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Looking At Google Tag Manager

I’m continuing my look at Tag Management Solutions. Hopefully you read yesterday’s blog about if using a TMS is really the correct decision for your company.  Well today I take a look at Google Tag Manager specifically as the most commonly used TMS around.  Looking at some major questions:

  • Is GTM the most popular because it’s free?
  • Is the main reason it’s used because it’s Google?
  • What would other TMS vendors need to in order to overtake GTM as the main vendor?
  • Is this even possible?
Google & GTM

I recently heard Google referred to as the Hoover of Online, which I’ll be honest stumped me at first but when you think about it they really are. 

Do you think of Web Analytics or Google Analytics first when you’re thinking of Analytic tools?  Well this is the same with Tag Management Solutions; the first thought is always Google Tag Manager.  Why is this? GTM is a very strong product on the market but there are many others out there which do the same job with the addition of a support centre.

GTM Code

Pros & Cons

When looking at any TMS you should analyse the pro’s and con’s, quite frankly GTM doesn’t have as many pro’s as you would think and the ones they do have you would probably consider to be something all TMS should have.

Positives and Negatives

The glaringly obvious positive of GTM is that it’s free. I may have already mentioned this in yesterday blog a few times, but when considering any product the price comes into it and without having any technical background at all, if the most widely used solution is GTM and GTM is free, why wouldn’t this be the obvious choice. 

Add to this the fact that the user interface is actually really intuitive and easy to navigate around, even for a novice.  Implementing any of the products from the Google stack (Google Analytics, Adwords, Doubeclick etc…) is also very simple as they have tailored the integration of these, (unsurprisingly) within the platform to make this almost a 1 click integration.  Not only is the integration of pixels quick and easy but the actual creation of GTM and the implementation on the site is very simple.  You essentially sign up to the product, which takes less than 2 minutes and then you’re supplied with the code that needs to be implemented on the site.  Due to the fact that GTM is the most widely used TMS around, a lot of people, have forums, blogs, vlogs, help websites to provide insight and help tips and suggestions on how to implement these. 

As I said earlier, you always need to consider the negatives of a product when making a decision on whether or not to use it.  I mentioned above that there are blogs, vlogs and forums amongst other sources where you can find help and suggestions on tag implementation and GTM best practice. Google themselves don’t actually offer much support, yes, there are some tips on initial integration and how the structure of the data layer should be, but there isn’t a dedicated support team you can reach out to if you’re having issues with integration or if you’re having problems with anything within the platform.  Not having this dedicated support can be a bit of a hindrance, considering the integration of a TMS is supposed to remove the reliance on the IT team or developers need to implement tags on the site.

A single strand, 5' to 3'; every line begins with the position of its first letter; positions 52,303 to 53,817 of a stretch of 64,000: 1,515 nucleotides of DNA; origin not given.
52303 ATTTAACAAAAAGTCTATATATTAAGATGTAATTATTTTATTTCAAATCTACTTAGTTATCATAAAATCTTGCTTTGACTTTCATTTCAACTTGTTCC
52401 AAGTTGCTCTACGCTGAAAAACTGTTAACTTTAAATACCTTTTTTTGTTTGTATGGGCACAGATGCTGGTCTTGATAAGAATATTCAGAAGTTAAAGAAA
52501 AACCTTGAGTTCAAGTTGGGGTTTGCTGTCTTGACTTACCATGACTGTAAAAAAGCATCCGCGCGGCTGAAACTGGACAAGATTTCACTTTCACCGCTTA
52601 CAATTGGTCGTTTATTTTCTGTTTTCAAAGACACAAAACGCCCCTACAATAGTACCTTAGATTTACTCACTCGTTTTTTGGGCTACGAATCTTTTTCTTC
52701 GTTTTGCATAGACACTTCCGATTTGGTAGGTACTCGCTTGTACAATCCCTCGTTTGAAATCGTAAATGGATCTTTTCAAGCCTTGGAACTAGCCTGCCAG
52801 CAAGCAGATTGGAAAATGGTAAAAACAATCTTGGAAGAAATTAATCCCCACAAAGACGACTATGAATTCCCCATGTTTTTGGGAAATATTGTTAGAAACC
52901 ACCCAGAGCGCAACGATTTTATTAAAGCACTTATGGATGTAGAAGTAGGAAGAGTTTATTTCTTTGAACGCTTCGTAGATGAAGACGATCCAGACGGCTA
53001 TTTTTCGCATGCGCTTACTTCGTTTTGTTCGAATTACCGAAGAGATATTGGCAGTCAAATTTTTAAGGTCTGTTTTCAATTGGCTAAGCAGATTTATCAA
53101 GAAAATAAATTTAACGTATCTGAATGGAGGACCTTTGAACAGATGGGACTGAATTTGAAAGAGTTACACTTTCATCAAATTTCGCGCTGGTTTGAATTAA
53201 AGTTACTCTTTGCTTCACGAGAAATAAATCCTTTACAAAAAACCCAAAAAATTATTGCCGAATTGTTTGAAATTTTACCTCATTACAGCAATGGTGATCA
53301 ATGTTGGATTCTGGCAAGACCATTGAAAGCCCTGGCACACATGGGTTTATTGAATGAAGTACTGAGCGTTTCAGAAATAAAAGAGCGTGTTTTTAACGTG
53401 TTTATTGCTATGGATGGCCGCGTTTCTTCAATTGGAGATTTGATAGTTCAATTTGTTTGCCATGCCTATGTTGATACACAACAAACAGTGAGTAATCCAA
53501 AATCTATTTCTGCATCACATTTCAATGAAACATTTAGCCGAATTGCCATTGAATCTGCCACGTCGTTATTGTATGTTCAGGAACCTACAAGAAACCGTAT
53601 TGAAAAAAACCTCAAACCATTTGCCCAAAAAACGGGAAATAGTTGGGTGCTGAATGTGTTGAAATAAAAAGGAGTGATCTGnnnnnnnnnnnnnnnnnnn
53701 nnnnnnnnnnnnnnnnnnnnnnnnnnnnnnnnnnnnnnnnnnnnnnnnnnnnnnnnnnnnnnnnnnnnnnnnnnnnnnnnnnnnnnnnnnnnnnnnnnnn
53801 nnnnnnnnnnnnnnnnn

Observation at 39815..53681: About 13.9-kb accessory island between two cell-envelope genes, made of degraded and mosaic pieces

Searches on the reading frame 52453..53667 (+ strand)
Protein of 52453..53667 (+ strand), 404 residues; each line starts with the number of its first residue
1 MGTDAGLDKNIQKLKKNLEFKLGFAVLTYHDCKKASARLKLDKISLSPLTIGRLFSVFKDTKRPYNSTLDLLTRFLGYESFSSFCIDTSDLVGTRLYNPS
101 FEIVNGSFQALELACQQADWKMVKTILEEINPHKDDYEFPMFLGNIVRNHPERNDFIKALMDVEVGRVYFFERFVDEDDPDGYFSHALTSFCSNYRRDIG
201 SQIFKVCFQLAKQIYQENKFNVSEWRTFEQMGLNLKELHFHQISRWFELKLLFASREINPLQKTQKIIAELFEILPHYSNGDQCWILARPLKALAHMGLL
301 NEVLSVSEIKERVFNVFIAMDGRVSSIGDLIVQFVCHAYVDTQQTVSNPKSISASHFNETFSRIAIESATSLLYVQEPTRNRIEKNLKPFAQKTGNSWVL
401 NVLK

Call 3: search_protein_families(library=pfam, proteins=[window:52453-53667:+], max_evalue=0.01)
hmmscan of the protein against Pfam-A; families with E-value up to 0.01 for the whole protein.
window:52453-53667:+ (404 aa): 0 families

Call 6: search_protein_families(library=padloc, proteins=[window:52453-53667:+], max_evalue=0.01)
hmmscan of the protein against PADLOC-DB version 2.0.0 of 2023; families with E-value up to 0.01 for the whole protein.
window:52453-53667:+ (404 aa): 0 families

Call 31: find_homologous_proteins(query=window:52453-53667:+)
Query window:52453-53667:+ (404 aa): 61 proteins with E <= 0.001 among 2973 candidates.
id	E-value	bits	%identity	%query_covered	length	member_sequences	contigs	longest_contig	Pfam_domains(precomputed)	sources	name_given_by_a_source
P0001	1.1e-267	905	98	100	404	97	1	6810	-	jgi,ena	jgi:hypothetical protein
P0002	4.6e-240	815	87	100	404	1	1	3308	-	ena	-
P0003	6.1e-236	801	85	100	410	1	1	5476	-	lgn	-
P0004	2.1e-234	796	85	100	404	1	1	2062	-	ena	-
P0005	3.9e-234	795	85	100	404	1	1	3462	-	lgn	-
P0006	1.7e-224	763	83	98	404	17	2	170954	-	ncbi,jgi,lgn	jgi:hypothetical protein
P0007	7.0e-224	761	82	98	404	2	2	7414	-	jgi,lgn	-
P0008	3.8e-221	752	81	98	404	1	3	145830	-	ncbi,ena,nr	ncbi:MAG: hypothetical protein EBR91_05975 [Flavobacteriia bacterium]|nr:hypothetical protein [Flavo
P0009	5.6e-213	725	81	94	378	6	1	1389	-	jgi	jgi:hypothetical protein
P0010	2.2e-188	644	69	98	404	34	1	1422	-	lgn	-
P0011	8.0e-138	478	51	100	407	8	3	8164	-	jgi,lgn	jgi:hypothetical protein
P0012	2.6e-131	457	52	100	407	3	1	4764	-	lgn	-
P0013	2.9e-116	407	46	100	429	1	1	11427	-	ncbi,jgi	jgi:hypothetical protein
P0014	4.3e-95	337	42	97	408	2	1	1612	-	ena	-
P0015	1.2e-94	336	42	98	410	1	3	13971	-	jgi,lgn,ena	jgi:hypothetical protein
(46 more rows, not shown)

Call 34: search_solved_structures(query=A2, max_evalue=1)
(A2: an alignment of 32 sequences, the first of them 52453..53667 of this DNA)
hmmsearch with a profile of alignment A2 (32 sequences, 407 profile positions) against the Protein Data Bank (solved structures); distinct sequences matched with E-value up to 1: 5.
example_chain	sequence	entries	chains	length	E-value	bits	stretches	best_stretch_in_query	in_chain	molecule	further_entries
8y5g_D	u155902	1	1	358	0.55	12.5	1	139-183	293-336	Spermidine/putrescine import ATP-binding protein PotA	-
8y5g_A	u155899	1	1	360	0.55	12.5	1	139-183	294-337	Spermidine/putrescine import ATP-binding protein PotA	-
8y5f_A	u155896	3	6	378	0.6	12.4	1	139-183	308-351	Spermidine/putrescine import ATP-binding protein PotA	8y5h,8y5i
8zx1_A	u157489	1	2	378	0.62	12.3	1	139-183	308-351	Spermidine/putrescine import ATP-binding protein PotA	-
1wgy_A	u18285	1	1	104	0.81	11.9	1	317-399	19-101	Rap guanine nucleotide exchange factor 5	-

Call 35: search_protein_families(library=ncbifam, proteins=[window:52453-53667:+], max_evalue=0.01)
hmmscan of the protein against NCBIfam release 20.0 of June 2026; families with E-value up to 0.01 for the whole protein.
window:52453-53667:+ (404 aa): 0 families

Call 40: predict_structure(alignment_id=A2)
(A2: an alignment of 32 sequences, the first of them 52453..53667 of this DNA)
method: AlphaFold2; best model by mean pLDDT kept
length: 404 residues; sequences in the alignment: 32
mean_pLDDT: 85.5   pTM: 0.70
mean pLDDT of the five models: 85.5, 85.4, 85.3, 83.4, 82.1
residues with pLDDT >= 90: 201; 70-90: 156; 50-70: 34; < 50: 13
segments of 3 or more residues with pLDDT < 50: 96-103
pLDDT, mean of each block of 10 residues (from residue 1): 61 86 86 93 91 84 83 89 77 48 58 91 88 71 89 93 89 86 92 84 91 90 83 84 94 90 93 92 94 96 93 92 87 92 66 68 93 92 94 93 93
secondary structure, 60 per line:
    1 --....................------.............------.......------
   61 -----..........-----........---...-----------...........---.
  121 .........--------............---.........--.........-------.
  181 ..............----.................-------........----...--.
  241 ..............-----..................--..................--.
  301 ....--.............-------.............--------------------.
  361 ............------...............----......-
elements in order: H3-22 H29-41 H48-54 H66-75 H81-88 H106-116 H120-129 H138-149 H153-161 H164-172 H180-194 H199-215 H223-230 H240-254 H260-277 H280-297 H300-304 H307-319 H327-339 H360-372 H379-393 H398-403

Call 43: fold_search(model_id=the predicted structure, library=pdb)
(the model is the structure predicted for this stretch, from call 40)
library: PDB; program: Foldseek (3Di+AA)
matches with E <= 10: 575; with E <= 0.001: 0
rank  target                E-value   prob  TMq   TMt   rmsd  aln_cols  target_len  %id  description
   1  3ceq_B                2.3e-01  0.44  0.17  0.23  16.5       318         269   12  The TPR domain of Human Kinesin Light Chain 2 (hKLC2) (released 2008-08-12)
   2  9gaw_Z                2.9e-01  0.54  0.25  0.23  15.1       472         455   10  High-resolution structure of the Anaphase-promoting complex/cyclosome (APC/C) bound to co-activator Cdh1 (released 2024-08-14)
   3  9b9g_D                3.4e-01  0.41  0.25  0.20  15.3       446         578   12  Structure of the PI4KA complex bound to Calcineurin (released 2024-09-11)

An issue with GTM that I find from an agency point of view is that, the permission allowed within the platform aren’t really practical, there are different types of user that can be created, however the permissions can’t be restricted or added which makes some of the user profiles slightly limited and somewhat irrelevant. 

Looking at permissions from an “Agency Owned” GTM account; you would have the following user roles.
  • View only: The user will see the container listed and may browse the tags, rules, and macros in the container.
  • View and Edit: The user may add and edit tags, rules, and macros in the container.
  • View, Edit, Delete and Publish: The user may add, edit, and delete tags, rules, and macros in the container as well as publish changes to the live site

Realistically I would only ever supply users with “View only” or “View, Edit, Delete and Publish” because the “View and Edit” means that any changes made would then need to be tested and confirmed by another party.  This however in a “Client Owned” GTM account would be widely used as you’d imagine the IT team or the GTM administrator may want final say on what is published and when, so by giving just “View and Edit” permission the administrator would be allowing the marketing team to implement any tags they wanted but the testing and publishing of them would take place by one themselves.

Sold on the idea?

Having hopefully read the blog yesterday (Link) I’m hoping that I’m shown you the clear benefits of a TMS, alongside taking you a run through our preferred solution in today’s blog.  Here at iProspect we provide integration and implementation support across GTM alongside over TMS available, so would love to hear from you if you do require support or if you’re considering adding a solution to your site and want us to help with the migration.

As always feel free to let me know any feedback you have on this at @iProspectIRL or directly to me at @SystemsMarc